Description of Study
Szostak and coworkers reported highly chemoselective reduction of amides ( primary, secondary, Tertiary) to alcohols using SmI2 /Amine /H2O under mild conditions. They reduced amide to alcohol by stirring amide (0.1mmol) with SmI2 ( 0.8 mmol), water (7.2 mmol) and Et3N (7.2 mmol ) at room temperature for 18 h.
Strong points of Study
- The reaction under mild conditions.
(ii) Highly chemoselective reduction of amide in to alcohol in
very high yield in most of the cases (> 90% yield) via C-N
cleavage e.g.; amides (1a-1n) reduced to alcohol, 2a >95%
conversion in 18 h. However, the amide, 1o which has bulky
N-substituted group was converted to alcohol, 2a only <5%.
Limitations of Study
- One of the limitations is the conversion of amide, 1i to alcohol , 2a was reduced from 97% to 49% by reducing the amount of SmI2 from 0.8 mmol to 0.2 mmol, water from 7.2 mmol to 2.4 mmol and Et3N from 7.2 mmol to 2.4 mmol. It would have been a study of greater benefit if they explored the effect of amount of reagent on the product yield.
- The other limitation is that they did not report any results regarding the controlled reaction condition for amide conversion to alcohol.
- It seems that they had ignored the steric effect of substituent. Therefore, they must have not studied the bulky N-substituted amides other than amide, 1o.
- They also ignored the amine formation reaction. They reported the formation of amine along with alcohol, 2a from reaction of the secondary amide like, 1c. However, they apparently have not observed the yield of the amine formation reaction in other similar type of amides.
- The mechanism of the reaction is studied by methods, more complicated than necessary such as cyclopropyl clock experiments, deuterium incorporation studies, kinetic isotope effect studies, H218O incorporation experiments and Hammett and Taft studies. The simpler methods such as controlled reaction method would have produced the same results.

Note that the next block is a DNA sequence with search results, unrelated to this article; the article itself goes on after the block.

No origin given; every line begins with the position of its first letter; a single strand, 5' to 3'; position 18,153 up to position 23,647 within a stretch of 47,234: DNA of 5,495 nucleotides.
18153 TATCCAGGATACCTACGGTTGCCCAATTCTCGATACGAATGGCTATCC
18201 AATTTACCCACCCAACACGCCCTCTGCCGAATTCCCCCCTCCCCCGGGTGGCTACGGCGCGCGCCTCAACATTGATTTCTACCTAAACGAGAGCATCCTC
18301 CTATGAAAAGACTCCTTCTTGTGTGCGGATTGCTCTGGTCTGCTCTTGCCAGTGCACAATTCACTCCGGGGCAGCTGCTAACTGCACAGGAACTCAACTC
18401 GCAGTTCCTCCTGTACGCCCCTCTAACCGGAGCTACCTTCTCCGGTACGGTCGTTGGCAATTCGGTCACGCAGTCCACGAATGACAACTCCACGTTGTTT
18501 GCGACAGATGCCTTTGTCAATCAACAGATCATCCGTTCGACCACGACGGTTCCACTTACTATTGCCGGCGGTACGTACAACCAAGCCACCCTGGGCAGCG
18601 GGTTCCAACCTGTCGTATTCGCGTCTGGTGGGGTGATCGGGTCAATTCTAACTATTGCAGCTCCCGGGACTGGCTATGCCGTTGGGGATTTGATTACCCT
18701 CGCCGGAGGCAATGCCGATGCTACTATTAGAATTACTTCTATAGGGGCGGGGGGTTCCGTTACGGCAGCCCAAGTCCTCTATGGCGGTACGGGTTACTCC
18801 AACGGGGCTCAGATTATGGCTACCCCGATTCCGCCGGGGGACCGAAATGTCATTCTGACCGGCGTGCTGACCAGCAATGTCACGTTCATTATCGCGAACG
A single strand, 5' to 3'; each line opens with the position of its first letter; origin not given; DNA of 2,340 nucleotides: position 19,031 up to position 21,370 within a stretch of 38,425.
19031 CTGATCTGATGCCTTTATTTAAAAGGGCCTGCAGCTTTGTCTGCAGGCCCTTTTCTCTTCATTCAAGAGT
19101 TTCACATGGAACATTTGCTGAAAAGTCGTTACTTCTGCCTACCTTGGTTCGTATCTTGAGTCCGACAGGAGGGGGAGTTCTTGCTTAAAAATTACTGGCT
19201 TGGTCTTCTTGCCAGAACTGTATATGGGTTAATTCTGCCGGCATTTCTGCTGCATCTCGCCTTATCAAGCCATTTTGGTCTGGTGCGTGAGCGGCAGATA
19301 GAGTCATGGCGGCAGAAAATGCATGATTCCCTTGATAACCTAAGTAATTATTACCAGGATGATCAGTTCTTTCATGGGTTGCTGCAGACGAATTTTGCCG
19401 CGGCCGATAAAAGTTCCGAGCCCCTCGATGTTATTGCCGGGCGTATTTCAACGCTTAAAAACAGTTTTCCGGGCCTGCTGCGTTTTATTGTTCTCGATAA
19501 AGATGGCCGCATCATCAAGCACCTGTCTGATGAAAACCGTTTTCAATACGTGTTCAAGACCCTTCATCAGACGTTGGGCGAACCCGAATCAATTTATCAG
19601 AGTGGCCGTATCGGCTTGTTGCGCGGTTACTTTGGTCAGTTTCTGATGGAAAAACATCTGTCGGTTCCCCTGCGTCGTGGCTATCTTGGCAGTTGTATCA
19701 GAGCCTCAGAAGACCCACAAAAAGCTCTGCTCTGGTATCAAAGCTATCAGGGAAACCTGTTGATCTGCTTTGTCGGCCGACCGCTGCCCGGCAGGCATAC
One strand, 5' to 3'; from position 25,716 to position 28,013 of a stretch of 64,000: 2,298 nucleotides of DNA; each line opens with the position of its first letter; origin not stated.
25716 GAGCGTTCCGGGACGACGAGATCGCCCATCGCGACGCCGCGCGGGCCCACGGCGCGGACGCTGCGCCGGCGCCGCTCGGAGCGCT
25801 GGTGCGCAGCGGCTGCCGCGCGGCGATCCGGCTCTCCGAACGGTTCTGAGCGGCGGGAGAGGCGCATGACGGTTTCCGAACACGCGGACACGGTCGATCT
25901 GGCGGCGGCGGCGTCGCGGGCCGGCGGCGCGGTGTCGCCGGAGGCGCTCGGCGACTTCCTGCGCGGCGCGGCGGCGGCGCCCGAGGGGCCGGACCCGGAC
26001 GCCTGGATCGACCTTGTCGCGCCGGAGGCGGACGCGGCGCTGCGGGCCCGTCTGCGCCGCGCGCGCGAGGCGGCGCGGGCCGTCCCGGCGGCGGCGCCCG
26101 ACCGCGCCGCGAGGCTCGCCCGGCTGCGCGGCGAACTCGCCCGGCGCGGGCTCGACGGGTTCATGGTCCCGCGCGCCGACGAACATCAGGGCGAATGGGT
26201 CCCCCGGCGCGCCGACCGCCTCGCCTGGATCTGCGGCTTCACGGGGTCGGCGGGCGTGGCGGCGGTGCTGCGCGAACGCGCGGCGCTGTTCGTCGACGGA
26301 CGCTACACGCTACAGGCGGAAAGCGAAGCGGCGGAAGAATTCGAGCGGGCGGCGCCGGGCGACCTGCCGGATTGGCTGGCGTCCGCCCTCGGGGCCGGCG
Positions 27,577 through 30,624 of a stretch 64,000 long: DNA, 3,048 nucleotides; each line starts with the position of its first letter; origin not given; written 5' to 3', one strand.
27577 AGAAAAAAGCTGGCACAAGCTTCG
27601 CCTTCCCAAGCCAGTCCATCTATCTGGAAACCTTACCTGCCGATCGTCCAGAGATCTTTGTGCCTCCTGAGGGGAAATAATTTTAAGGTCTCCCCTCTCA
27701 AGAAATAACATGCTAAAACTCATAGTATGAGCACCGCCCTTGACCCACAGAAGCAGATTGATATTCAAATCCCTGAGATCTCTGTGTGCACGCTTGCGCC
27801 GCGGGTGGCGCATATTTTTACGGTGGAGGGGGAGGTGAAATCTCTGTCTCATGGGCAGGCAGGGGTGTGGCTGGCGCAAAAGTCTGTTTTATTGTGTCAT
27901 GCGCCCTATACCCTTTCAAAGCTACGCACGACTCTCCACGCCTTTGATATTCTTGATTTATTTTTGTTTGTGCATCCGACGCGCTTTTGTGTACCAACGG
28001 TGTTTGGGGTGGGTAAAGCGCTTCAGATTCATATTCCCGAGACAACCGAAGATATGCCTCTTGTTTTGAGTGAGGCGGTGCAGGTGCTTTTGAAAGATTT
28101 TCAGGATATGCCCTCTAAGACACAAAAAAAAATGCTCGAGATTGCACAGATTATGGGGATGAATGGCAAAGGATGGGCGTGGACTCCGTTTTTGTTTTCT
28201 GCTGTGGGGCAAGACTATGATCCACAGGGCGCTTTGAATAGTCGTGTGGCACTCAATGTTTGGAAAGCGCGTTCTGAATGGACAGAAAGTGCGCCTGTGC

Improvement of Study
- At first, I would check the reproducibility of the method. I would synthesize the fresh SmI2 (0.1M) by following the existing procedure. I will mix SmI2 (0.8 mmol) with water (3.6 mmol) and Et3N (3.6 mmol). The reaction should be stirred for 3 h and 18 h subsequently. The effect of reaction time on the alcohol yield should be observed immediately by using 1HNMR or GC-MS.
- The reaction mechanism should have been studied using an
easier method. I would changed the amount of one of the reagent (SmI2 or water, or Et3N) one at a time . Similarly I would change the duration of the reaction from 5 min to several h.
- In my opinion , the method would have been more useful if
both amine and alcohol had been produced simutaneously. Therefore, I would have run the reaction with other longer chain N-substituted amides and checked the amine and alcohol formation reaction in the given set of the conditions.
This paper is best characterized as “useful” and “thorough”. It is a solid summary of a lot of laboratory work in organic synthesis, and the results include a list of amides for producing various alcohols as well as amines in some cases, e.g, amide,1c.
The authors developed a new and valuable alternative to the existing method of reduction of primary, secondary and tertiary amides to alcohols using SmI2/amine/ H2O. This method has been shown to result in an excellent conversion of amide to corresponding alcohols with an excellent yield (up to 97%) of chemo-selectivity.
The authors have provided a convincing explanation of the mechanism involving reversible first electron transfer and electrophilic activation of the amide bond. They have successfully proved the high selectively for C-N bond cleavage by conducting cyclopropyl clock experiments, incorporating deuterium studies, kinetic isotope effect studies, H218O incorporation experiments and Hammett and Taft studies.